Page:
Legal Status of a Small BusinessThere are basic business formats, Sole trader, Partnership,Limited Company and Limited Liability Partnership each of which are intendedfor different types of businesses. A sole trader is a self-employed person who is the soleowner of their business. Unlike a limited company, a sole trader doesn’t haveto register with Companies House or have a director. For example, a sole tradercould be a self-employed website developer, they are working for themselveswith no other employees. This applies to many types of business, whether you’rerunning an online shop, doing freelance consultancy work, or working as aself-employed plumber. A partnership is if two or more people run a businesstogether as partners, they share profits, losses and unlimited legal liability.It is a common, and often very successful, formula, but it is important to outlinethe rights and responsibilities of partners and to set them out in apartnership deed.
This can require accountancy and legal skills.All partners include a yearly self-employment return withtheir income tax return, as well as a partnership tax return (showing howprofits were split between the partners) and pay income tax of the profits.Payment timings are the same as for sole traders. Unlike in a standard partnership, the liability of thepartners in a LLP is normally limited to the amount of their partnershipcommitments. Requirements regarding accounts, audit, returns to CompaniesHouse, winding up and insolvency all follow normal company law rules, buttaxation follows the rules for partnerships. Legal Aspects of Small BusinessThere are many things to consider when creating a smallbusiness. These things must be done properly otherwise people could be hurt oryou could see some sort of legal action against your company.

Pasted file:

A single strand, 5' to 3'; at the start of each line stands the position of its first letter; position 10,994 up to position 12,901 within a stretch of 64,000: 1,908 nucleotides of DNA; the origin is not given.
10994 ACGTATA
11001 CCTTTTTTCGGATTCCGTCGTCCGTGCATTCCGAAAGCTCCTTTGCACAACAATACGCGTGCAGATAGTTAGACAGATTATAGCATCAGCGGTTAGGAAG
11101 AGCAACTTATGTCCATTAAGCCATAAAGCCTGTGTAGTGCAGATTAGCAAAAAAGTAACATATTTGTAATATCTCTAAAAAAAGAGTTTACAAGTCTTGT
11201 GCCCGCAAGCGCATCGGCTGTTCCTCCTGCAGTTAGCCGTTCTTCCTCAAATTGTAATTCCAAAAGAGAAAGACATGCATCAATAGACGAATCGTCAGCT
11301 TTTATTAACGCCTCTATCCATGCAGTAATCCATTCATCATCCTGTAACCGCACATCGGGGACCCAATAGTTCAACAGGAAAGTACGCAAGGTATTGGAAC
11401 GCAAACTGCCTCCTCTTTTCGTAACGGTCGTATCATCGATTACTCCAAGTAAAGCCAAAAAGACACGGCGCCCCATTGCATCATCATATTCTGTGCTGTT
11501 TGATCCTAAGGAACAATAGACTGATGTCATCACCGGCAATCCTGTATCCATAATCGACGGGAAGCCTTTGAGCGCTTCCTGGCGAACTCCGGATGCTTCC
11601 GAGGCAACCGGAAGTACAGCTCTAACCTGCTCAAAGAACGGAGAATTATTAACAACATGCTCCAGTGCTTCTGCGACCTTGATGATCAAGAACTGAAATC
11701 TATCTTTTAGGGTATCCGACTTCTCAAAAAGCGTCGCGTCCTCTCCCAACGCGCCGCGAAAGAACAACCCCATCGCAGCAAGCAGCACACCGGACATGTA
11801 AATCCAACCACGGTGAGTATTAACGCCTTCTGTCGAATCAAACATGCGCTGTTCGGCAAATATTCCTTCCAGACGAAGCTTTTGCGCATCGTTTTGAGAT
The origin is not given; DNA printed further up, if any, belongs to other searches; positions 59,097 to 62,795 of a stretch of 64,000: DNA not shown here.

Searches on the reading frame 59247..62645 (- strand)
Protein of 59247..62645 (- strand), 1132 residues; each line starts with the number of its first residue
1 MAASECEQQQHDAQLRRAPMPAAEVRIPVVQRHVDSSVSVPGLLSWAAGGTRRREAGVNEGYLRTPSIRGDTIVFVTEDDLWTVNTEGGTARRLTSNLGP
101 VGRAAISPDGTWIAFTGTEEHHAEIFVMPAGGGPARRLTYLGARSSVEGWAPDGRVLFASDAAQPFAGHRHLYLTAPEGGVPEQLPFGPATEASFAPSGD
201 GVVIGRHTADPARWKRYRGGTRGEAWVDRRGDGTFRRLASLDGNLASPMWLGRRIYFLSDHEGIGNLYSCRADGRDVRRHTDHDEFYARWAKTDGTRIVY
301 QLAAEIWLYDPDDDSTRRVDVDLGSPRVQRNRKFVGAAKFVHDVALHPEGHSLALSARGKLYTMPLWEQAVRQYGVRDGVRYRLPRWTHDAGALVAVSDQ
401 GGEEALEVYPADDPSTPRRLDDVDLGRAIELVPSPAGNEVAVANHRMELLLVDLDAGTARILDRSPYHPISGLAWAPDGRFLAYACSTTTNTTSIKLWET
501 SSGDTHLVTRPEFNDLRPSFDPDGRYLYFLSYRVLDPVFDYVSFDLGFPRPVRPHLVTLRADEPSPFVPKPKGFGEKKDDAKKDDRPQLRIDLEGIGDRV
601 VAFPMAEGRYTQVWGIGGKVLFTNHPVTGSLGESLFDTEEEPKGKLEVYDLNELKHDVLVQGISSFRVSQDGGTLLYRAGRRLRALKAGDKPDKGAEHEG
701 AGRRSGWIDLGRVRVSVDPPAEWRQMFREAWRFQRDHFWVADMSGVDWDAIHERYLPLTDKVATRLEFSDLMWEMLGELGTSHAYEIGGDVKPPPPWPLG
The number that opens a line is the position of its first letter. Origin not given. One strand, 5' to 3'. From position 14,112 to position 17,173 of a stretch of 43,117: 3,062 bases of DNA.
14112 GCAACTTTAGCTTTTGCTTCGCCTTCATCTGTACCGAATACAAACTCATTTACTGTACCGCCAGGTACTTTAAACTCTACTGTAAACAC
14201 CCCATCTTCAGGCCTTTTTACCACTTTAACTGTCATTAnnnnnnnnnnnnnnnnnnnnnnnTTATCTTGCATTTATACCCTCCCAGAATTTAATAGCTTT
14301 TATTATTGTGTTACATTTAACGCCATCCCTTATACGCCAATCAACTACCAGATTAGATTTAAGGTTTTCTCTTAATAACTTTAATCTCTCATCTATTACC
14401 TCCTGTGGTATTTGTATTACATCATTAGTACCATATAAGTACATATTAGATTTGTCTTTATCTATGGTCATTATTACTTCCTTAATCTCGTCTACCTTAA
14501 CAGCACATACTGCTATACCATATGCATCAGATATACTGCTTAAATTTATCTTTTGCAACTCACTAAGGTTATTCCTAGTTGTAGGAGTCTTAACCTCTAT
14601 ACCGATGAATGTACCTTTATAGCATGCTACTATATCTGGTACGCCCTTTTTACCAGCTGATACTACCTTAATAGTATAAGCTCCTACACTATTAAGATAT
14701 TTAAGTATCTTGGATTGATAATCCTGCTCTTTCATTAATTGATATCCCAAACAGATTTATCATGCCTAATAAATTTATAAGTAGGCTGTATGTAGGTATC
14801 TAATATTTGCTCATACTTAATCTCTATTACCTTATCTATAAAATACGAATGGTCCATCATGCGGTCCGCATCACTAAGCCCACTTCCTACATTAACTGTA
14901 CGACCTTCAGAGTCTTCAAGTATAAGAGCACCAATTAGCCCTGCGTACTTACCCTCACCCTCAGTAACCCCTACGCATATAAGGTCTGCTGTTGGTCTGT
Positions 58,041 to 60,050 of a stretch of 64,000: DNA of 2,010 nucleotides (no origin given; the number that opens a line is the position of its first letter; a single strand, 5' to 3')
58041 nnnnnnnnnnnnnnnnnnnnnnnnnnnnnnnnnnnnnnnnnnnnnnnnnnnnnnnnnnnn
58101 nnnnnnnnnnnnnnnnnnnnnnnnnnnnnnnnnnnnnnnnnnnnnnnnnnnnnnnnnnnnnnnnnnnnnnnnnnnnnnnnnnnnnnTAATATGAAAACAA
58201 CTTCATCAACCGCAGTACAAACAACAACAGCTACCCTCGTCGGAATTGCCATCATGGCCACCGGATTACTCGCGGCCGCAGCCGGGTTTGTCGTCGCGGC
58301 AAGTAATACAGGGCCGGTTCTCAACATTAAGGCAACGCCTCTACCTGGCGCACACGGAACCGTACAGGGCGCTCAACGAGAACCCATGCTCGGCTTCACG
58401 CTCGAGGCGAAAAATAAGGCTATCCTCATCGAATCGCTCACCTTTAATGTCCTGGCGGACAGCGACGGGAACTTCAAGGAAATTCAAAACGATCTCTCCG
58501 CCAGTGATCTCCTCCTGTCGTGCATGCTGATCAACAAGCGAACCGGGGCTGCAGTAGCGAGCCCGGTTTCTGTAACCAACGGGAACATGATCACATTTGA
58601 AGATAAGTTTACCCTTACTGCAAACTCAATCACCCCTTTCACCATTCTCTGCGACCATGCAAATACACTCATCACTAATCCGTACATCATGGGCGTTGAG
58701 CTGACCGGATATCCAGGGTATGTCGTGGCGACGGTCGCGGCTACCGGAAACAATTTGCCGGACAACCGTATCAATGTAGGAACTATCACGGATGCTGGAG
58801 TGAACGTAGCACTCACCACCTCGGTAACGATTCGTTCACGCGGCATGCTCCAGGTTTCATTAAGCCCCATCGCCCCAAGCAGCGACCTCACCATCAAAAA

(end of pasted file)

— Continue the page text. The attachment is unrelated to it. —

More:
Firstly, Health and Safety. As the business owner you areresponsible for the effect your business could have on the health and safety ofyour employees as well as members of the public. This could include keepingsafety hazards out of the way, such as cables lying across the floor, whichwould not be considered safe.
It is important to make sure that the workplaceis accident free, because you are liable for any injuries to the public oremployees within your company premises.A licence is required for many businesses, not just theobvious ones like casinos or public houses. For example, you need a licence torun a hotel, a guesthouse, a mobile shop or to be a hairdresser. It’s good practice to have insurance to cover the loss ortheft of your business property, as well as other types of possible losses.
It’s also compulsory to have public liability insurance, which will often comeas part of your contents insurance policy. Tax liabilities of small businessesIf you’re a sole trader, you’ll pay income tax on yourbusiness’s profit. Assuming you don’t have any other income, such as salaryfrom a job, as well as what your business makes, then you’ll start payingincome tax on your business’s profit once it goes over the personal allowance,which is £10,600 if you’re under 75.If your business is a limited company, you could pay incometax on any salary or dividends you take from the company. Whether you payincome tax, and how much you pay, depends on how much you take out. Income taxkicks in on your salary if it’s over £10,600, you’re under 75 and you have noother income.Limited companies pay corporation tax on their profits.There’s no equivalent of the personal allowance for limited companies, so assoon as a company makes any profit, unless it’s previously made losses, it willstart paying corporation tax.Corporation tax is 20 per cent for all companies, and itspayable nine months and one day after the company’s accounting year end so, forexample, a company with a year end of March 31st will have to pay itscorporation tax by 1st January.